FALMOUTH, Maine — A committee tasked with recommending services the town should provide to senior citizens suggests that a senior center be established.
The seven-member Senior Citizen Advisory Committee has come up with a set of draft recommendations to present to the Town Council in October.
Dolores Vail, chairwoman of the committee, said the recommendations are based on feedback from nearly 200 surveys completed on the town’s website and at the polls in June. The committee also held a stakeholders meeting Aug. 19 to hear feedback on the recommendations.
The first recommendation is the senior center.
Vail said this was a focus of the committee because there had been talk about the OceanView retirement community possibly creating such a center in the old Plummer School building. She said there had also been conversations about creating a center in the Mason-Motz building off Lunt Road, where Parks and Community Programs is now based.
“The overwhelming thought was the senior center should be at Mason-Motz,” she said.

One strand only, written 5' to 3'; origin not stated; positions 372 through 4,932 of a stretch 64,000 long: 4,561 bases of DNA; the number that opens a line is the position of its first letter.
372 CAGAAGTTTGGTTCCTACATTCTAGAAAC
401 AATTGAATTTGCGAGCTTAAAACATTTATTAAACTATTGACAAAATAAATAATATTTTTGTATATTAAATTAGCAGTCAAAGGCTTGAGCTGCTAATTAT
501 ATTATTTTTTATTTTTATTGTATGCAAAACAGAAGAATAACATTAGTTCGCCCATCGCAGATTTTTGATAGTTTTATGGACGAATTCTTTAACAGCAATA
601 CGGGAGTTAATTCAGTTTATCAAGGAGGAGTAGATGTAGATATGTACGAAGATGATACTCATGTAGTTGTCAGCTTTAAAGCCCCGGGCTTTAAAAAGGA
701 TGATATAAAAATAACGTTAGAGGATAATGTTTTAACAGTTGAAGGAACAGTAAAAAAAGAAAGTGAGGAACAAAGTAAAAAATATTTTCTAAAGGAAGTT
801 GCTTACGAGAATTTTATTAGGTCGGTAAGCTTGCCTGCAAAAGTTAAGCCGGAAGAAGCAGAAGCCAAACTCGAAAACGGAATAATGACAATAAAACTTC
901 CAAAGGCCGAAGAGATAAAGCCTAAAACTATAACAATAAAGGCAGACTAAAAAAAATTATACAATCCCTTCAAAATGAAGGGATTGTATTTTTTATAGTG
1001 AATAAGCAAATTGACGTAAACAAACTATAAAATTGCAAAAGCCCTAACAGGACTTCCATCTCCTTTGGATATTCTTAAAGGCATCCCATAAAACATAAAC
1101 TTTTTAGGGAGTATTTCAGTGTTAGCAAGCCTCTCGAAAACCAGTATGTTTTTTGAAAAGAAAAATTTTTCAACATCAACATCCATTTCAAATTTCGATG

Vail said the survey results indicated approximately 30 percent of those who responded would use a senior center regularly, and another third said they might use it. Vail also said the senior center would have to have a kitchen of some kind.
“As with any senior center that is up and running and successful, meals or lunches are an important part. Food goes along with getting together and getting to know people,” she said.
Vail said she has always wanted to see a senior center established in town, so there would be a place for those who have lost spouses, loved ones, friends, or health to go and remain active.
“As you get older these things happen,” she said. “It’s something we are hoping will become a true part of the town.”
The second recommendation is to provide services at the center, which is why the Mason-Motz facility was chosen.
The third recommendation is to support the development of a volunteer transportation network, and the fourth is to hire a senior services coordinator.
The final recommendation is to extend its term for another year. The panel is scheduled to expire after the recommendations are presented to the council.
“In the short amount of time we’ve had we haven’t been able to address things like transportation and other issues seniors are faced with,” Vail said.
Vail said in the course of gathering information, the committee has also met and heard from counterparts in neighboring communities, including Cumberland and Cape Elizabeth. Vail said if their term is extended, members will next try to meet with officials from Yarmouth.